SpaceX has suffered its second rocket landing failure of 2020 despite the fact that both lost Falcon 9 boosters successfully launched 60 Starlink satellites, an anomaly that CEO Elon Musk says will need a “thorough investigation”.
After a rare last-second launch abort on March 15th and a three-day range-related delay, Falcon 9 booster B1048 lifted off with 60 upgraded Starlink v1.0 satellites on its fifth orbital-class mission. At least for the first two and half minutes, the booster performed precisely as intended, carrying a fueled upper stage and its ~16 metric ton (36,000 lb) payload to an altitude of 55 km (34 mi) and a velocity of 1.8 km/s (1.1 mi/s). However, about 10 seconds before the booster reached main engine cut-off (MECO) and stage separation, something went wrong.
While there is some ambiguity in his response, according to Musk, at least one of Falcon 9 B1048’s nine Merlin 1D engines performed an early shutdown before MECO. The rocket’s computer immediately accounted for the anomaly, extending the remaining eight-engine booster burn 5-7 seconds beyond the nominal timeline to ensure mission success. While the booster’s loss is still disappointing and the premature engine shutdown more than a little concerning, it’s critical to remember that mission success was ensured. Just 15 minutes after liftoff, the rocket’s upper stage successfully spun up and deployed another 60 Starlink satellites, bringing SpaceX’s operational constellation to an incredible ~350 satellites.
Based on live views available from SpaceX’s launch webcast, it appears that Falcon 9’s “early engine shutdown” is more of a euphemism for a fairly violent engine failure that triggered an instantaneous cutoff, preventing damage elsewhere. While SpaceX would certainly rather avoid in-flight engine failures, Falcon 9’s nine Merlin 1D booster engines are installed inside an aluminum ‘octaweb’ structure that transmits their thrust to the rest of the rocket but also effectively quarantines each engine in a blast-proof bunker.
Nevertheless, the rocket’s highly-attuned software and affected octaweb engine bunker did their jobs, instantly shutting the failing engine down while also preventing the explosion and resulting shrapnel from damaging the rest of the rocket. More likely than not, B1048’s autonomous decision to always put mission success before booster recovery lead the booster to expend a majority of the propellant needed for its landing attempt to make up for the 10 or so seconds operating at only ~89% thrust.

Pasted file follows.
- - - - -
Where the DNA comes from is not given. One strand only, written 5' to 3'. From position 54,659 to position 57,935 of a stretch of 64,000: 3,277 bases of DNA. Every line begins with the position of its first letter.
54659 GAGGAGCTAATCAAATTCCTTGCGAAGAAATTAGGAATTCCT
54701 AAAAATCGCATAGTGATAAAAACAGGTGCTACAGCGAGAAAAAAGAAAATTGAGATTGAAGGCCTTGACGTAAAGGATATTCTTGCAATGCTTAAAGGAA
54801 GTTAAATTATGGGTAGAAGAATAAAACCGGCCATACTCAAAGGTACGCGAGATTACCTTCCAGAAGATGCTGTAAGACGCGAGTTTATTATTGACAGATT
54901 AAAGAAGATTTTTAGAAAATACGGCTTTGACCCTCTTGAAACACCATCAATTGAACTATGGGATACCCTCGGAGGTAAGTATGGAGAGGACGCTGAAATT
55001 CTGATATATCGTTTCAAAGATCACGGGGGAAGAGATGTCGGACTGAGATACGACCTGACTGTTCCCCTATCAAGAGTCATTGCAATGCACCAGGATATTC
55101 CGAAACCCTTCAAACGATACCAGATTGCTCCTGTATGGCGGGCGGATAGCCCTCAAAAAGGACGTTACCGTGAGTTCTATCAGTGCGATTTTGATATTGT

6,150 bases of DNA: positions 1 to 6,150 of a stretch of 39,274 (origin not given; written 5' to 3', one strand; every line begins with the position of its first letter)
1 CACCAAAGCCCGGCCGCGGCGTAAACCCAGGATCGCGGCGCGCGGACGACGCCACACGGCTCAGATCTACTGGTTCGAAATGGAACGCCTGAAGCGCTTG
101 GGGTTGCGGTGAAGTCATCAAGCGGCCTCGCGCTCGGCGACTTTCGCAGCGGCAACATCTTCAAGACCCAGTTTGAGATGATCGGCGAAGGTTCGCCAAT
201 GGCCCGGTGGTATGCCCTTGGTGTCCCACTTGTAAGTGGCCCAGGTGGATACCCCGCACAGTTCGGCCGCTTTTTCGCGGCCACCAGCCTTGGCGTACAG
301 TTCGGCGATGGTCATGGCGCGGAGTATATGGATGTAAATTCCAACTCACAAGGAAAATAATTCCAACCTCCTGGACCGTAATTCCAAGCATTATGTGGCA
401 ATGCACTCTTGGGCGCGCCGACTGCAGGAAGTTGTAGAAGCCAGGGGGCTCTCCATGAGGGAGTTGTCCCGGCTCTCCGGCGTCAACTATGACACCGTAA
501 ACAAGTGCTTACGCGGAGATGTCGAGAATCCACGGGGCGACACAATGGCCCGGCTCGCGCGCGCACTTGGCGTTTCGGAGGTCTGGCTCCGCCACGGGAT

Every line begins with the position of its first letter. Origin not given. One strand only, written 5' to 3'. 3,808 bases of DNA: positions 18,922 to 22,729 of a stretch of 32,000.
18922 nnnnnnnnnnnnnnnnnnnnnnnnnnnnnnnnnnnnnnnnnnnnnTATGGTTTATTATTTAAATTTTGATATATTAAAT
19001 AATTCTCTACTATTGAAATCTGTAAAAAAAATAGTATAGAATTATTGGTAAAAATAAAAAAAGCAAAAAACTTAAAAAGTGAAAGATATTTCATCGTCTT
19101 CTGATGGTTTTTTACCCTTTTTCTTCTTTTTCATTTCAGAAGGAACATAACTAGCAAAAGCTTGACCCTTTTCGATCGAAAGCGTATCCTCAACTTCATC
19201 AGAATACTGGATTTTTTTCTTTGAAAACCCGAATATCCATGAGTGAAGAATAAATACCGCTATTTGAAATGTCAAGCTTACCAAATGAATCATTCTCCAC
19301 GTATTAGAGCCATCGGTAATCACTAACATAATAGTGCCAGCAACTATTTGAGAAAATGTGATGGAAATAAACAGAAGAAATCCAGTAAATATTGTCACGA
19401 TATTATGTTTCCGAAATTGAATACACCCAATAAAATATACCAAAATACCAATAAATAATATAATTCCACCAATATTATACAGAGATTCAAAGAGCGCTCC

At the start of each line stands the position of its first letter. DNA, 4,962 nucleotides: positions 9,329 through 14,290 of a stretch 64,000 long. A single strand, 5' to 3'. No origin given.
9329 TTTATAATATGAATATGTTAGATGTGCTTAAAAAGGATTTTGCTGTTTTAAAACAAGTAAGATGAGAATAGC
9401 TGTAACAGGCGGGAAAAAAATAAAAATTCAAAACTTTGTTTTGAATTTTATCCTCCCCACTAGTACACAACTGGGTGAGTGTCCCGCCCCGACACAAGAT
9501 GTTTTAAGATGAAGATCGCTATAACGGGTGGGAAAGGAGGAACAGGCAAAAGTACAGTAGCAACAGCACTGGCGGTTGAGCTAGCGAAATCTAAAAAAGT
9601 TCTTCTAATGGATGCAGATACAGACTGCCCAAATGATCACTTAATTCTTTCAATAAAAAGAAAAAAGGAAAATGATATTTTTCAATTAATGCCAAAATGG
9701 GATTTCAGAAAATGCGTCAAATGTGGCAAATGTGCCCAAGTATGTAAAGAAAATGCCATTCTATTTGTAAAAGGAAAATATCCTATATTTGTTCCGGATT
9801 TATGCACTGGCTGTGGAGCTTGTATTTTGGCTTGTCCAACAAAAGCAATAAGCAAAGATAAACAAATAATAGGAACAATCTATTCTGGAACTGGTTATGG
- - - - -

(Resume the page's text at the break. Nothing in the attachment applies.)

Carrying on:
As a result, B1048 may have simultaneous subjected itself to a much more extreme atmospheric reentry and run out of propellant before it could complete (or maybe even start) its drone ship landing burn. There’s also a chance that the engine that failed was one of the three engines required for reentry and landing burns, an asymmetry that would be impossible to overcome on the fly. Ultimately, the booster likely impacted the ocean at a near-supersonic velocity, smashing it into aluminum confetti. Thankfully, the late B1048 had a record-breakingly productive career as an orbital-class booster, placing dozens of tons of payload into orbit over five successful launches. Its loss is regrettable but the booster has more than earned its keep.
Aside from two twice-flown Falcon Heavy Block 5 side boosters of unknown status and 2-3 new boosters assigned to critical NASA and US Air Force missions, SpaceX’s fleet is now down to just three flightworthy Falcon 9 boosters. This could dramatically limit its options for near-term commercial flights, as none of those rockets – even assuming flawless launch and landing debuts – will likely be ready for their first reuses until May or June. Meanwhile, B1051 and B1049 have three and four missions under their respective belt and both completed their last launches just 50-70 days ago, while B1059 flew for the second time just two weeks ago. Despite the fact that it successfully completed its fifth mission, B1048’s in-flight engine failure will almost certainly delay upcoming launches, although the degree of those delays is up for debate.
Up next for SpaceX is SAOCOM 1B, an Argentinian radar satellite set to become the first payload launched into a polar orbit from the US East Coast in half a century. Before B1048’s anomaly, the mission was scheduled to launch no earlier than March 30th and could use any of unassigned boosters described above
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